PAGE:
After three years of intense fighting and little gain on either side, the Korean War whimpered out in a tenuous 1953 ceasefire.Both sides agreed enough was enough and returned home to lick its wounds and moved on into the promising armistice that divided the county into North and South in 1954. The thing about a ceasefire is that it’s usually temporary, with fighting either resuming or officially concluding upon the signing of a peace treaty — neither of those things happened following the Korean War — yet, anyway.
It has long seemed that the U.S. and South Korea were lingering more on the side of peace, with the North more firmly entrenched in their warring past, but the most recent allied war games, just south of the countries shared border, may knock that theory back a bit.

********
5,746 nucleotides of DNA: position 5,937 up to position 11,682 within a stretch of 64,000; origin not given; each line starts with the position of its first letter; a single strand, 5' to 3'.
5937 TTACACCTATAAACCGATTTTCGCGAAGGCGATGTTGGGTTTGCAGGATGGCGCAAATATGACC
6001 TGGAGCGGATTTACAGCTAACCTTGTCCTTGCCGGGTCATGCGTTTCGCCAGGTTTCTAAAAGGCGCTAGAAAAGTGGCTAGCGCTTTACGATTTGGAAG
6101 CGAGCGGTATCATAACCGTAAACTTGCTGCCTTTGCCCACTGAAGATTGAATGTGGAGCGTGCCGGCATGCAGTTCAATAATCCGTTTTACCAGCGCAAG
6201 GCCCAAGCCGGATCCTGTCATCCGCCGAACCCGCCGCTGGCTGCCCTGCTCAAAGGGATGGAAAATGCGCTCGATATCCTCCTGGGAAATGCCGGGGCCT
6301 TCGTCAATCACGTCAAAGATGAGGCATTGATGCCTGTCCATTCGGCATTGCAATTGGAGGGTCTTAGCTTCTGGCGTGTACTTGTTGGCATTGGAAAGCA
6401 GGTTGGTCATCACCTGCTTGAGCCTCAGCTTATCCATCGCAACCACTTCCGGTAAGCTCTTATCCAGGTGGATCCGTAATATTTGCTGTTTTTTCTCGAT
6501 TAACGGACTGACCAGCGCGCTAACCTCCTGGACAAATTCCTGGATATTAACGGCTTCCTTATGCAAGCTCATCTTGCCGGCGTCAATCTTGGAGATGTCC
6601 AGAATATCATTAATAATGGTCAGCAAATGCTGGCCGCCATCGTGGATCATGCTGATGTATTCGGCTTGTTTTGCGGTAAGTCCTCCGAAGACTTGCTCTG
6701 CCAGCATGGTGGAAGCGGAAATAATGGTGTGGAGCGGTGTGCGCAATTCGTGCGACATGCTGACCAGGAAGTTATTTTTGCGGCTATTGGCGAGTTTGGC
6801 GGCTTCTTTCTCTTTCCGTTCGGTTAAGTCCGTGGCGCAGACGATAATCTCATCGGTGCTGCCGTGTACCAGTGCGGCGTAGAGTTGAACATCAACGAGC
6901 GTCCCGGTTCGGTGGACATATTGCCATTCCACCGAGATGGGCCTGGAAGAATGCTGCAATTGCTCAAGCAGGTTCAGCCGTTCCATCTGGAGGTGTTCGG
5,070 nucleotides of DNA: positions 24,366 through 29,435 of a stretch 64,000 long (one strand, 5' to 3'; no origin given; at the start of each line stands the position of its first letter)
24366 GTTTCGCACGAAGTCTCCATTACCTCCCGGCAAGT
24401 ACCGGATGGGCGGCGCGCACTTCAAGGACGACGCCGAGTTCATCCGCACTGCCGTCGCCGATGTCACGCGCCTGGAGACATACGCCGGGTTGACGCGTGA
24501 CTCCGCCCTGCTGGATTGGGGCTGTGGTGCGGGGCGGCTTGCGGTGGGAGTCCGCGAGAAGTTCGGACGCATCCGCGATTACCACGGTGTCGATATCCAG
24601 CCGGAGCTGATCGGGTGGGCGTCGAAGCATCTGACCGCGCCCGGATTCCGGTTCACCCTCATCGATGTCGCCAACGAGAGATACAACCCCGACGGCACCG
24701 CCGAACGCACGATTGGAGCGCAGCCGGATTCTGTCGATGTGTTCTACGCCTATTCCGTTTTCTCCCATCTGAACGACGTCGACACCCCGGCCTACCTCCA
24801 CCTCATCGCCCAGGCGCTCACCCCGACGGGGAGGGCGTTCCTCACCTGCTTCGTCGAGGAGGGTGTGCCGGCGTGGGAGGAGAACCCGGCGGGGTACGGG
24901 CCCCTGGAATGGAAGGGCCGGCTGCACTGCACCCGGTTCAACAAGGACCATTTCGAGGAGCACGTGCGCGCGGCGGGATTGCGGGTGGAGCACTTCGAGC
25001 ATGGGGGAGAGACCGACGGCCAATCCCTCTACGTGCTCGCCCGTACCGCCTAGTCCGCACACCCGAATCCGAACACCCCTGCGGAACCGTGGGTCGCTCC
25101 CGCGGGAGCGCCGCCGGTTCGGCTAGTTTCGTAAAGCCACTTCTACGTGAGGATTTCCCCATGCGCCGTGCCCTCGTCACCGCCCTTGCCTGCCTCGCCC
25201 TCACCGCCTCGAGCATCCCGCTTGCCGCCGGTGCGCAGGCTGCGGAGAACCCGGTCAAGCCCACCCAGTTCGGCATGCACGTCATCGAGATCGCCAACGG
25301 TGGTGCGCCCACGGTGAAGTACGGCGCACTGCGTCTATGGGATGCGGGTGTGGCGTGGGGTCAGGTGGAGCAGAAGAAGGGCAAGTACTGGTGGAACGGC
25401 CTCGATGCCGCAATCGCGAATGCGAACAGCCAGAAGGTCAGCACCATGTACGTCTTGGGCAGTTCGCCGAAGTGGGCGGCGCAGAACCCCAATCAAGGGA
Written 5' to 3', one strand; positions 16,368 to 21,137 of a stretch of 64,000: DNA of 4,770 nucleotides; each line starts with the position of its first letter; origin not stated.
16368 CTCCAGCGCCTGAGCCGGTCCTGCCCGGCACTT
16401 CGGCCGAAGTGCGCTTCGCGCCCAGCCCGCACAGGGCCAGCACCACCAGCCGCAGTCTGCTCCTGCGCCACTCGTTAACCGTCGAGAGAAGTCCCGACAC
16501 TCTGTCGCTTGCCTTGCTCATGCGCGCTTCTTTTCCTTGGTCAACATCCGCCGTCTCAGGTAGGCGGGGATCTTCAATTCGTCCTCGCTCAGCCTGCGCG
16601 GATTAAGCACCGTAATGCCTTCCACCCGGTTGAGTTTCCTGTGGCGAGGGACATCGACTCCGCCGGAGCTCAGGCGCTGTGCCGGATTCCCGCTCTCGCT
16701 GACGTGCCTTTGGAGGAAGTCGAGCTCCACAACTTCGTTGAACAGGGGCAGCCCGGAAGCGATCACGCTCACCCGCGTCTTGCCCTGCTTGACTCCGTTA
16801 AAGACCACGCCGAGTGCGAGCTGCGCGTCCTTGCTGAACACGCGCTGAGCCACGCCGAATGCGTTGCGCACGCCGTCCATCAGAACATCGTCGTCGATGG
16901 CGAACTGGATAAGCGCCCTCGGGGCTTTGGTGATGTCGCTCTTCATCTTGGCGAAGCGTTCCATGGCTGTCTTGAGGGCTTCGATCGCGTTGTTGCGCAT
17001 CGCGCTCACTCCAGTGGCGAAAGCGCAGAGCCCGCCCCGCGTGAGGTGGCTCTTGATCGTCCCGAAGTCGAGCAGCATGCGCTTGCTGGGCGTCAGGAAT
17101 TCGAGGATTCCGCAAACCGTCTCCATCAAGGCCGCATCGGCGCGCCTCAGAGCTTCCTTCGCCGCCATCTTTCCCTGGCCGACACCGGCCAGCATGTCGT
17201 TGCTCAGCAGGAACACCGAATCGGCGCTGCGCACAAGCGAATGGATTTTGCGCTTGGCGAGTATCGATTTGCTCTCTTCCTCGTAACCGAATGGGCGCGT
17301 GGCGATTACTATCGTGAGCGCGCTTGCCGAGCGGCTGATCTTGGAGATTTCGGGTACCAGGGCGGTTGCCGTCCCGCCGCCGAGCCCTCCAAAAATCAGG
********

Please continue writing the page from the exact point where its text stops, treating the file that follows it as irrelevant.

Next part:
Ahn Young-Joon and Sam Kim from the AP report that these drills fell on Monday’s anniversary of the end of the Korean conflict, that technically leaves both sides still at war, with a large North Korean flag as part of some intense live fire practice.
Wargames are not uncommon, but using the nationalistic symbol of the North as the focus of destruction is — and will no doubt be viewed with concern by the North.
Ahn and Kim point out that no direct hits were scored on the flag itself but, which may help mitigate and immediate Northern response, along with a staggering economy that won’t really support a full on military response, but it will likely increase threats and provocations.
South Korean forces said only that the flag was meant to mark enemy territory while the North’s state media called the move a “precursor to an invasion” and that even a skirmish may lead to “full scale regional nuclear war.”
Without the money or means to fight a large scale conventional battle, there doesn’t seem to be much reason why the North wouldn’t bring out the most powerful weapon in its arsenal should it feel attacked.
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